Academic journal article Career Development Quarterly

Explaining Entrepreneurial Behavior: Dispositional Personality Traits, Growth of Personal Entrepreneurial Resources, and Business Idea Generation

Academic journal article Career Development Quarterly

Explaining Entrepreneurial Behavior: Dispositional Personality Traits, Growth of Personal Entrepreneurial Resources, and Business Idea Generation

Article excerpt

Applying a life-span approach of human development and using the example of science-based business idea generation, the authors used structural equation modeling to test a mediation model for predicting entrepreneurial behavior in a sample of German scientists (2 measurement occasions; Time 1, N = 488). It was found that recalled early entrepreneurial competence in adolescence predicted business idea generation. This link was mediated by entrepreneurial human and social capital. Moreover, an entrepreneurial Big Five profile was associated with early entrepreneurial competence and predicted entrepreneurial human and social capital. Results underscore the relevance of the long-neglected developmental approach to entrepreneurship.

Keywords: entrepreneurship, opportunity recognition, personality, Big Five, competence growth in adolescence

Across the globe, the world of work is changing rapidly. Economic, social, and technological changes bring new demands but also opportunities for individuals' careers (Silbereisen & Chen, 2010). One way to proactively cope with those demands and to utilize the new possibilities is through entrepreneurship, that is, starting one's own business. Indeed, Hisrich, Langan-Fox, and Grant (2007) reported that entrepreneurship is a worldwide phenomenon that is on the rise (see also Mahbubani, 2008).

The core of entrepreneurship represents the innovative business idea, defined by Grandi and Grimaldi (2005, p. 826) as "the complex of products/services, knowledge, competencies, market, and technologies that arc necessary to run a business" (see also Ardichvili, Cardozo, & Ray, 2003). Shane and Venkataraman (2000) defined the field of entrepreneurship research as the study of "how, by whom, and with what effects opportunities to create future goods and services are discovered, evaluated, and exploited" (p. 218). As Audretsch (2007) emphasized, not only is die success of a new venture rooted in the quality, newness, and potential of its business idea, but the success of whole entrepreneurial societies depends on the generation (and exploitation) of innovative business ideas.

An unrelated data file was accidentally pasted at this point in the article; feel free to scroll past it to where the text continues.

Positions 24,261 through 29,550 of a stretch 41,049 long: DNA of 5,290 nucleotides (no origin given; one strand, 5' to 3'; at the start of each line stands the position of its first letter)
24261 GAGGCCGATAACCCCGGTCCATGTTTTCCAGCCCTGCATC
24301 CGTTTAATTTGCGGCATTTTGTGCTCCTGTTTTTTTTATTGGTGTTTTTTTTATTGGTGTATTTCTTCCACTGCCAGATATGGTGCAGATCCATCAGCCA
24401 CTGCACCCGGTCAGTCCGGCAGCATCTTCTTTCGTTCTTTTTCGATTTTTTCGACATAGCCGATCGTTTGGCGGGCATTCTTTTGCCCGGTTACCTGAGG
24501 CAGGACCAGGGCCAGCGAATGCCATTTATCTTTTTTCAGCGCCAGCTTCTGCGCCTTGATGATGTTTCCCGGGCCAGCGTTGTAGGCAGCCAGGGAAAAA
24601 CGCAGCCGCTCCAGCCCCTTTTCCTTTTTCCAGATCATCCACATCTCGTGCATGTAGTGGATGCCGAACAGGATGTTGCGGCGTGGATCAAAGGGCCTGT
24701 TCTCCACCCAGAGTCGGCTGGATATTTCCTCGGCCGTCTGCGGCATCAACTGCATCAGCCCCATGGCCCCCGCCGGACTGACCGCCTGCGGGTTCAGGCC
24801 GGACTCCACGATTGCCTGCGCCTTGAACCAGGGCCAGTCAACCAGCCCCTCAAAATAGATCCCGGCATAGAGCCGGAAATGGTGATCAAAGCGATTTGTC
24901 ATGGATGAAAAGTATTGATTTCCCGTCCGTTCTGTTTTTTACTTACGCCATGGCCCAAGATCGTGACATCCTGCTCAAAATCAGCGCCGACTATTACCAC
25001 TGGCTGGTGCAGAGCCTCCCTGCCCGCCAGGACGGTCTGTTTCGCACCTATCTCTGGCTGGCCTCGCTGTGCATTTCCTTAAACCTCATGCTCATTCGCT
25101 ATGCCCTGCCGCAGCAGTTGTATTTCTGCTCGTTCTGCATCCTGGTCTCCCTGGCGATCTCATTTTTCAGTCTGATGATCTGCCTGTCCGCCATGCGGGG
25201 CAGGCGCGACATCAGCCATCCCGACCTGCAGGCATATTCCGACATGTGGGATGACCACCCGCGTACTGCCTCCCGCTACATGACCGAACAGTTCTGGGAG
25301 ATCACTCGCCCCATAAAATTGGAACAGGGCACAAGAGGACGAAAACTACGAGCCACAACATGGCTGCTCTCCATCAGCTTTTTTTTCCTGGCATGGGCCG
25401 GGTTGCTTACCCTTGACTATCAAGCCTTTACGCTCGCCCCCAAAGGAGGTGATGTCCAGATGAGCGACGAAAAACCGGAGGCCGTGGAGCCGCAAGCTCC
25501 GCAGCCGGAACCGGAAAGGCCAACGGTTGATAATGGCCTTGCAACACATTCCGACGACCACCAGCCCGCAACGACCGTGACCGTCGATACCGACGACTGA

Why do some individuals engage in the development of a business idea whereas others do not? To understand entrepreneurial behavior, entre - preneurship research traditionally focused on personality traits (Rauch & Frese, 2007). In contrast, vocational development in the context of entrepreneurship is an understudied field of research, and previous studies have neglected to explore the process through which personality traits could channel a person's vocational development toward entrepreneurship. This process may start early in life given that vocational development is considered to begin in childhood (Härtung, Porfeli, & Vondracek, 2005). Likewise, modern personality psychology emphasizes the relevance of a life-span approach when studying the effect of personality traits. For example, McAdams and Pals (2006) assumed that personality is expressed as an evolving pattern of dispositional traits, characteristic adaptations (e.g., competencies), and personal life narratives. Indeed, Schmitt- Rodermund (2007) and Zhang and Arvey (2009) found adults' entrepreneurship to be linked with the interplay between personality traits and characteristic adaptations (e.g., age-appropriate entrepreneurial competence in adolescence) from early developmental stages forward.

In the present study, we examined adults' engagement in business idea generation from a life-span perspective. Targeting the evolving pattern of dispositional personality traits and characteristic adaptations across adolescence and adulthood, we developed and tested a path model using the example of science-based business idea generation by researchers. We chose this approach because, in today's knowledge-based economies, competitive advantage comes in large part from innovations. Audretsch (2007) stressed the fundamental role of innovative entrepreneurship, that is, the entrepreneurial exploitation of new knowledge generated in research institutions, for job creation and macroeconomic growth (sec also Grandi & Grimaldi, 2005). …

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